Dietary Docosahexaenoic Acid (DHA) and Eicosapentaenoic Acid (EPA) Operate by Different Mechanisms to Modulate Hepatic Steatosis and Hyperinsulemia in fa/fa Zucker Rats.Nutrients 2019; 11(4)N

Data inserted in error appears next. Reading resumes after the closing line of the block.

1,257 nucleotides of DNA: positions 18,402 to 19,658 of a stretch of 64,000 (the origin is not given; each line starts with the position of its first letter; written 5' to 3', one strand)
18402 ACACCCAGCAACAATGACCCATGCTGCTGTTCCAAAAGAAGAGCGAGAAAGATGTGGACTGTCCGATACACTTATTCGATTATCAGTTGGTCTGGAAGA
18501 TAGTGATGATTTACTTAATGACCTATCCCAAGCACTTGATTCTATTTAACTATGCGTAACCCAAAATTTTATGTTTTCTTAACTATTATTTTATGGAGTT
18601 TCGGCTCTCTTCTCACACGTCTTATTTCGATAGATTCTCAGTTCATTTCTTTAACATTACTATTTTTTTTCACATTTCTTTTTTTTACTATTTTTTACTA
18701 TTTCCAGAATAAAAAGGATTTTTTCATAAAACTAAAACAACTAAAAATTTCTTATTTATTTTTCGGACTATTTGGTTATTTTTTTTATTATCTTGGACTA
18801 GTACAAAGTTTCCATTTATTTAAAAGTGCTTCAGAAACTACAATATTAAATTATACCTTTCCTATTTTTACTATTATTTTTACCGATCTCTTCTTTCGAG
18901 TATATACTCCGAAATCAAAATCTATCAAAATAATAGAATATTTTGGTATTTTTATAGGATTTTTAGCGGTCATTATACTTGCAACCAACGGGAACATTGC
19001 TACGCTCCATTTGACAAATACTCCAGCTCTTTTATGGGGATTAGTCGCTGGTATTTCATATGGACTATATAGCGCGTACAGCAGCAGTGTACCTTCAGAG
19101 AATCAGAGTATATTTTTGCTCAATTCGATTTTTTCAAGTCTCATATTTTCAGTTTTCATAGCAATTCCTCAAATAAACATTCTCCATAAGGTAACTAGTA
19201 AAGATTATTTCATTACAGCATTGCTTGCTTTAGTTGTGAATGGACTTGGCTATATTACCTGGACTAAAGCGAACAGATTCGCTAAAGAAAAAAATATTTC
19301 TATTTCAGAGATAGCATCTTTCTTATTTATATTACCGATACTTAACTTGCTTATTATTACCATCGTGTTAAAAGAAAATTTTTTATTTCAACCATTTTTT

Hepatic steatosis, an early stage of non-alcoholic fatty liver disease, is commonly present in obesity and type 2 diabetes, and is associated with reduced hepatic omega-3 polyunsaturated fatty acid (n3-PUFA) status that impacts on the anti-inflammatory and insulin sensitizing functions of n3-PUFA. Our objective was to directly compare plant- and marine-based n3-PUFA (α-linoleic acid (ALA)), eicosapentaenoic acid (EPA), and docosahexaenoic acid (DHA)) for their effects on hepatic steatosis, markers of hepatic inflammation and fibrosis, and insulinemia in obese rats. Fa/fa Zucker rats were provided diets containing ALA, EPA, DHA, or linoleic acid (LA, n6-PUFA) for eight weeks and compared to baseline fa/fa rats and lean Zucker rats fed LA-rich diet for eight weeks. Both DHA and EPA groups had liver lipid similar to baseline, however, DHA was more effective than EPA for reducing hepatic fatty acid synthase (FAS), increasing the proportion of smaller lipid droplets, reversing early fibrotic damage, and reducing fasting hyperinsulinemia. EPA was more effective for reducing FoxO1. Dietary ALA did not attenuate hepatic steatosis, most inflammatory markers or FAS. In summary, amongst the n3-PUFA, DHA was the most effective for elevating hepatic DHA levels, and preventing progression of hepatic steatosis via reductions in FAS and a marker of fibrosis.